Flipping History.

In a recent engagement, I had the opportunity to speak with dozens of high school history teachers and students from across the county.  These folks came from big urban schools, small religious schools, rural schools. The teachers were experienced and new.  They did not consider themselves digitally savvy or cutting edge.  They did not consider themselves tremendously innovative.  But all of them had one thing in common—one thing that is usually attached to the words “savvy, cutting edge and innovative”; they had all had flipped their classrooms.  Teachers didn’t lecture.  Students didn’t open to page 432 of their books.  Students took a first pass at the material at home (sometimes in their text and sometimes with just an outline sending them out to find their own learning), and then the next day, in class, they applied what they had learned in small group activities, debates, skits, songs, cartoons.   Students asked questions, listened, debated.  They collaborated with their peers.  They tried and failed and tried again.  They struggled to understand how to present evidence, how to form an opinion, and how to problem solve.  They challenged each other.  In these classes, students aren’t learning about history; they are learning to think and do history.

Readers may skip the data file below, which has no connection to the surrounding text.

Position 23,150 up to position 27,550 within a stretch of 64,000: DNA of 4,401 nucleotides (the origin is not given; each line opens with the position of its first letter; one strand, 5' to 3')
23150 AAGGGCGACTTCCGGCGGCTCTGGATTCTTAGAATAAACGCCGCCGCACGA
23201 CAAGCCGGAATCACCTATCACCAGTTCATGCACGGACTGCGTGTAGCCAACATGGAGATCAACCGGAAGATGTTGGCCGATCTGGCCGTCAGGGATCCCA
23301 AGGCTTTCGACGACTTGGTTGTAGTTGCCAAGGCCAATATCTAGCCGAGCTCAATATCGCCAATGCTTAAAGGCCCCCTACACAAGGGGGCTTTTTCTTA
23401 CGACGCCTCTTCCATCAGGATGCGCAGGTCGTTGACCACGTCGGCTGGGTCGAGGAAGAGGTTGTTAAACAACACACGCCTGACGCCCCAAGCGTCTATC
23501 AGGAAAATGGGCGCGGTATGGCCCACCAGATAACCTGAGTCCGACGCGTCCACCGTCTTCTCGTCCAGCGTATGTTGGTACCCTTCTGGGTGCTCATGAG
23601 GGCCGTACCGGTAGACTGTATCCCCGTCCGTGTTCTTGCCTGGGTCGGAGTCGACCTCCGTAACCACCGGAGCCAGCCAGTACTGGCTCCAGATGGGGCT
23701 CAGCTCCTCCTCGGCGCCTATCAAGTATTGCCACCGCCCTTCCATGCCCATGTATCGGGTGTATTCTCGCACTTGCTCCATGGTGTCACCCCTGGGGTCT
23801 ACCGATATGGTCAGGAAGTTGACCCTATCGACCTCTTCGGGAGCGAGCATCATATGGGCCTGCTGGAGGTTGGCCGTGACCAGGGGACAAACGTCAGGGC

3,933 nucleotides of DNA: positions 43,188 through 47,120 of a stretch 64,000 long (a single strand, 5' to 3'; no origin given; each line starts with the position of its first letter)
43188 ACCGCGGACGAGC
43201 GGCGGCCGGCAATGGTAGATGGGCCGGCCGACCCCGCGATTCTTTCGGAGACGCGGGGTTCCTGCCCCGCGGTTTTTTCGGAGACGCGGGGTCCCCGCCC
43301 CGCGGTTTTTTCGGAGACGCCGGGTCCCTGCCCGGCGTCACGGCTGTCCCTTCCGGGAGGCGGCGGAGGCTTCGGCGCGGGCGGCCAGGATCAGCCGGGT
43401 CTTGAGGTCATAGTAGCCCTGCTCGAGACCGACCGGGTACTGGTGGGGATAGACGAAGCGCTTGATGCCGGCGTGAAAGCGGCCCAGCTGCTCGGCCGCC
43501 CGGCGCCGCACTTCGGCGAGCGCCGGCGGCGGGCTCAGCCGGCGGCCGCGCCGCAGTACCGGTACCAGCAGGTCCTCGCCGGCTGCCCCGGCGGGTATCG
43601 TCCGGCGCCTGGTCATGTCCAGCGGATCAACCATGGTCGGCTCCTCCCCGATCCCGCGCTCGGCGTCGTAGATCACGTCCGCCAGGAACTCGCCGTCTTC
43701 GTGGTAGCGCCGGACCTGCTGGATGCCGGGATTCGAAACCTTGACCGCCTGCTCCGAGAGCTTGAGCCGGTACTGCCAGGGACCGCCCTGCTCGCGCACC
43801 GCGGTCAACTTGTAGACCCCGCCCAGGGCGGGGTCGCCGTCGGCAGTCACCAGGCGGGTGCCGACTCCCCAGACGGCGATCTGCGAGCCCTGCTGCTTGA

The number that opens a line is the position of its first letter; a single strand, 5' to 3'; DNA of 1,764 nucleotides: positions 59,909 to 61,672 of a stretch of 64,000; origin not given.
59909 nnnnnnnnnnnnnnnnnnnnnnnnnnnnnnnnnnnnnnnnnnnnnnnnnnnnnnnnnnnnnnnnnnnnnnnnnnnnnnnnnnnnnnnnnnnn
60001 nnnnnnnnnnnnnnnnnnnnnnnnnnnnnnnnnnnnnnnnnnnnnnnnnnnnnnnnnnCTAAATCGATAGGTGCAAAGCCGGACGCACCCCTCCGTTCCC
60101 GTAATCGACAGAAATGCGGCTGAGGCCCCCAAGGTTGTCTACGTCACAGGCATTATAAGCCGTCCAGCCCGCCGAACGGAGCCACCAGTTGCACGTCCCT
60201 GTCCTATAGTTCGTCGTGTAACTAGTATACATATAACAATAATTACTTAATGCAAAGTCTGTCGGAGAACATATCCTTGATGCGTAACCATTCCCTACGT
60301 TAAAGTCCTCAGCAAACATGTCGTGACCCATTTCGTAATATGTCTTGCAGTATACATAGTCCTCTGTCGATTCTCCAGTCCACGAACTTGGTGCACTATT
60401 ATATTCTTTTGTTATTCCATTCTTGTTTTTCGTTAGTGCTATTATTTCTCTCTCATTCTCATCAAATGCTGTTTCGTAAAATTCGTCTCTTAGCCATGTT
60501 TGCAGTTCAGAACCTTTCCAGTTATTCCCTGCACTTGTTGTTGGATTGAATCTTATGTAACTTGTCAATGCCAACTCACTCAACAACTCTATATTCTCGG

These teachers didn’t flip their classes so they could be known as “innovative.”  They didn’t do it because of some big technological solution.   They didn’t do it because of a state or district mandate.  They didn’t even do it to make students responsible for their own learning (a great byproduct, by the way).  They were simply problem solving.  While most subject area teachers will remark about the tremendous amount of knowledge required in their discipline, history has always held a trump card.  Dates, names, geography, chronology, social, political, environments, US, West, World….History requires we know lots of facts; learning means we can work with them.  In this world of more rigorous standards and 21st century skills, facts are only the start of the learning.  What has quietly happened in our history classes is this:  technology has allowed for students to have access to hundreds of sources of information, not just their textbook, at home.  Sites like Kahn or Gilder Lernman or Shmoop all have great information written by quality academics.  Students are able to easily combine, enhance (or sometimes abandon) their textbook with these amazing resources.  And if students can be engaged and learn the facts as homework, then classroom learning can be active and productive.

Is this all history classes?  Nope.  Is it all teachers?  Nope.  Are all students ready for this?  Well, maybe more than you think.